In her debut piece for The Armenite, Karmun Khoo has just signed up to learn the Armenian language. This is the story of her journey.
“I’m learning Armenian,” I tell my mother.
“Is that in India?” she asks.
I’m not surprised. Whenever I tell anyone I’m taking Armenian language courses online, they react with a mixture of puzzlement and interest.
“What for?” a friend once asked when she noticed me practicing cursive in the library. “Why would you do this to yourself?”
Because it’s a beautiful language, I wanted to tell her. Because it is lovely, and thousands of years old, and it will die if we do not keep it alive. But I felt I didn’t have the right to lecture her about Armenian culture. After all, I’m just a 16-year-old girl from Singapore living in Australia. Why would I need to learn Armenian, a language that’s only known by about six million people worldwide?
My friends are right. I must be crazy.
Still, I had already signed up for a spring term at the Armenian Virtual College, hosted by the Armenian General Benevolent Union (AGBU.) The process was easy enough: fill in a form, choose a few courses, and pay $199. The administrator I email for help tells me the money will be refunded if I get straight A’s. Cash back for good grades? I accept the challenge.
The instructors all have exotic last names like Khatchaturian and Petrosian. I wonder what my name would look like in Armenian, which, to me, resembles a sequence of scribbled glyphs. My course instructors waste no time contacting me. Bari galust, they say. Welcome. I have had experience with online courses before, having taught myself Catalan in the past, but my tutors have never been this welcoming.
“Armenians have a dark past,” Marina tells me. She is the course instructor for AL 102: “Beginner’s Eastern Armenian” and she will be guiding me through my entire AVC journey. I know what she is referring to – the 1915 Armenian Genocide, the Medz Yeghern, the Great Crime. It is this tragic event that led to the mass migration of a generation of Armenians, who brought their language with them to different countries and created countless diasporas around the world. It is this language, heavy with dark history, that I will now attempt to learn.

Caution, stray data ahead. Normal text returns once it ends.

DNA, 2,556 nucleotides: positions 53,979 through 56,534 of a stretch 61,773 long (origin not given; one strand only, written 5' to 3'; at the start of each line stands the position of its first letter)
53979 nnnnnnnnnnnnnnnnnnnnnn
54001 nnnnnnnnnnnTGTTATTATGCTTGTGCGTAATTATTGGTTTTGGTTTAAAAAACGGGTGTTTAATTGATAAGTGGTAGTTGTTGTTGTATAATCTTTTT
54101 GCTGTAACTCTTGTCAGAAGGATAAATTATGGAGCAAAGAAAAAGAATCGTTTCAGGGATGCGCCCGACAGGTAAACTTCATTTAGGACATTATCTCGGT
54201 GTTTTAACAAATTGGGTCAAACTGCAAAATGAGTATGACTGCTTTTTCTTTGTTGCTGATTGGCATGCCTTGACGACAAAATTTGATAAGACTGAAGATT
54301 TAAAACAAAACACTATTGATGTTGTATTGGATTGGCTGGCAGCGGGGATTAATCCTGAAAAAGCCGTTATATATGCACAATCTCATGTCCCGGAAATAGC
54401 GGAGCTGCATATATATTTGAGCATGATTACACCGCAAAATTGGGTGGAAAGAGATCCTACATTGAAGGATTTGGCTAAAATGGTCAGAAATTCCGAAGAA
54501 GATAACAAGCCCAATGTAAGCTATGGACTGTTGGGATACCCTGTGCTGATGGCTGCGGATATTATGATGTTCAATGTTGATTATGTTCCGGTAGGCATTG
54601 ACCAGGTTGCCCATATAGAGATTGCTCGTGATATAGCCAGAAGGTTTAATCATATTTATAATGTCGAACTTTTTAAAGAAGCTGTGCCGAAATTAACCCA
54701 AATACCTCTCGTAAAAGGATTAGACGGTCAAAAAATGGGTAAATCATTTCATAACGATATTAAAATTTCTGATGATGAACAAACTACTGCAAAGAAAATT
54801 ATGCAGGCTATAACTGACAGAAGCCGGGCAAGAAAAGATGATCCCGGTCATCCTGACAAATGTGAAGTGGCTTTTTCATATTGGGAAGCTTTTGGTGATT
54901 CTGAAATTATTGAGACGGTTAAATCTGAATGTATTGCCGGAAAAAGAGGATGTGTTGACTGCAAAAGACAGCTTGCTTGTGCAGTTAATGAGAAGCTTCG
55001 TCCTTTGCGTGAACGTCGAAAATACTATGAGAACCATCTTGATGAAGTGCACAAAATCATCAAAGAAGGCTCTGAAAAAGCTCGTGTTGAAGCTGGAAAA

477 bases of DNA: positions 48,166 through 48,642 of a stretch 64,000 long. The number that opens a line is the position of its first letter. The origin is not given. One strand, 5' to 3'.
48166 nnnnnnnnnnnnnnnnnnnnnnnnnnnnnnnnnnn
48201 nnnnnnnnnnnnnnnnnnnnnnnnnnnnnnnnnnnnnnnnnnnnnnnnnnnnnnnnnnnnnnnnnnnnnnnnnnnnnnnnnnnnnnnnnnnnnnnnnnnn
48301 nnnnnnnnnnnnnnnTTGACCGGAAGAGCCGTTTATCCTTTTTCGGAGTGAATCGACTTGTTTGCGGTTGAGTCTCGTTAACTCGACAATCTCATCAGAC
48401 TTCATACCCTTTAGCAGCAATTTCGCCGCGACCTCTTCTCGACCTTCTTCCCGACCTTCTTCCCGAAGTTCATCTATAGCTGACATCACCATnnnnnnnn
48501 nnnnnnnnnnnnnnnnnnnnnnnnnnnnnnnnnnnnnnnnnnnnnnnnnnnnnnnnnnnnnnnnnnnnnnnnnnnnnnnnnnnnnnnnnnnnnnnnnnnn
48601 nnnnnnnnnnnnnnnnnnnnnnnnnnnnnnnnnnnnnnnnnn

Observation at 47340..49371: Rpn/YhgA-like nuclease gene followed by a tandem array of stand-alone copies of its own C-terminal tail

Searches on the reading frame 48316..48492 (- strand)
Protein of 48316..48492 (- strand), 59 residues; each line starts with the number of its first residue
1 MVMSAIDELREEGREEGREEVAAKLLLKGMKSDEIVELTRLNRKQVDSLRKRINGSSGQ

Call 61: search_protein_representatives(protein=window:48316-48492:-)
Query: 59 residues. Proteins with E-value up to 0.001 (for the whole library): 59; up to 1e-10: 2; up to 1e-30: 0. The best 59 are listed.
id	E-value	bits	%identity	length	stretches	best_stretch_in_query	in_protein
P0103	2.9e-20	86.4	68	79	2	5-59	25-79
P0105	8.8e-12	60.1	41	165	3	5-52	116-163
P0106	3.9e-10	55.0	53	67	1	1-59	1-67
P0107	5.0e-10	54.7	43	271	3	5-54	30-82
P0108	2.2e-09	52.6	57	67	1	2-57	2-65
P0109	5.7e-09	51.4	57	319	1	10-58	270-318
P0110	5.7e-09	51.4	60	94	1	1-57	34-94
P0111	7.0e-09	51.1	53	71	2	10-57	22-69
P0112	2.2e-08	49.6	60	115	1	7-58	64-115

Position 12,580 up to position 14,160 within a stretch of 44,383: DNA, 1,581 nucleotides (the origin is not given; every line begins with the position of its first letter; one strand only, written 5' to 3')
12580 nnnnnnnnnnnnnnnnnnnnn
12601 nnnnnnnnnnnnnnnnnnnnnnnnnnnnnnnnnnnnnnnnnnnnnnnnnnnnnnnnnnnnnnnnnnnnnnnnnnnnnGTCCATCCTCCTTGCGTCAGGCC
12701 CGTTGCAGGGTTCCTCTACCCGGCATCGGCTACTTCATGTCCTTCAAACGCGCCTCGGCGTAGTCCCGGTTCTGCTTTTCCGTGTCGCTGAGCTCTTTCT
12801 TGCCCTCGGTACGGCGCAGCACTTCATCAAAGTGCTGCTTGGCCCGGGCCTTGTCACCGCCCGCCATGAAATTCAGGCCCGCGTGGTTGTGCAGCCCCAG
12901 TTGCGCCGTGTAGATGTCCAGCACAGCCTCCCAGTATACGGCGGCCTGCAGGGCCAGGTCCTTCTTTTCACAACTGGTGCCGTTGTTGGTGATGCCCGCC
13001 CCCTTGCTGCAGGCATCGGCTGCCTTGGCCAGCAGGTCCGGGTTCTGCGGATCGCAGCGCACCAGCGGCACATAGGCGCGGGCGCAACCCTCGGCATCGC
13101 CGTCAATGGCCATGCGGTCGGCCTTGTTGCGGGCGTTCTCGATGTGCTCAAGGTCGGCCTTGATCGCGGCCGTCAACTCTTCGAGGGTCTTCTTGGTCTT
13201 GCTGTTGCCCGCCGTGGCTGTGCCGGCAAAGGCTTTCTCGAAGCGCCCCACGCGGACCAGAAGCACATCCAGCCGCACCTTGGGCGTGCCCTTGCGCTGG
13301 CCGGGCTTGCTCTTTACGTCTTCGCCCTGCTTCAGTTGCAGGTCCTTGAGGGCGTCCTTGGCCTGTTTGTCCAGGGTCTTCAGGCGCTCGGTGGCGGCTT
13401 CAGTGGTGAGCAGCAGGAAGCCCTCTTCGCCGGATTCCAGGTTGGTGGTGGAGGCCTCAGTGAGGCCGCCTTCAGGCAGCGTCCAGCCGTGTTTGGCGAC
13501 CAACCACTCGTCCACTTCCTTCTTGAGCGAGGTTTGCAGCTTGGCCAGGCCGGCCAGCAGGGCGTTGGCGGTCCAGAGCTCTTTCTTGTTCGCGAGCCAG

I also sign up for AH 222: “Armenian History Part One.” On another curious whim, I sign up for CP 422: “Basic Chess Strategy”; Armenians have always dominated the international chess scene and now I will find out why.
My fellow classmates have started to introduce themselves in the forums. There is an elderly schoolteacher from New York, a Syrian dentist surrounded by falling bombs, and a globetrotting debutante catching up on her mother’s native tongue between intercontinental flights. “I am Karmun, and I’m from Australia,” I write. “I hope that we will learn well together.” There are no replies.
In the downloadable folder that reads “Week 1,” I find some interactive lessons on the rudimentary alphabet. A recorded voice guides me through the entire set of lessons. I jot down notes in my notebook, making sure to acknowledge both the cursive and printed letters. “A” looks like a wobbly “w,” and arev is sun. The words are awkward in the ruled margins and my fingers cramp up when I trace their shapes over and over again.
“Don’t worry,” Marina reassures me. “There will be an assignment to practice what you have learned in Lesson 1.”
No amount of assignments will save my handwriting, I think. But I stay positive and transliterate the characters into my own phonetic system. “Farewell” sounds like cetaislusyun. It seems odd to learn such a heavy word as I’m just beginning, but Armenian is a language built on greetings — long goodbyes and warm hellos — and I feel powerless against the allure of each letter, forming a perfect shape alongside the next.
“I can’t wait for next week,” I type to Marina as I scan in my first assignment. “This is fun!”
“I am glad you think so,” she types back. “Next week we will have a virtual tour of the Armenian Genocide Memorial.”
Skype, I think. I wonder if I will be expected to speak Armenian during the tour. In any case, I flip open my notebook. I read the letters out loud and my mother tells me to stop chanting in Indian. I don’t bother to correct her. After all, Armenian may have started in a fertile valley between the Caucasus and the Euphrates, where the sun (arev, I remember) meets the water (jur), but now it is mine and I am determined to master it.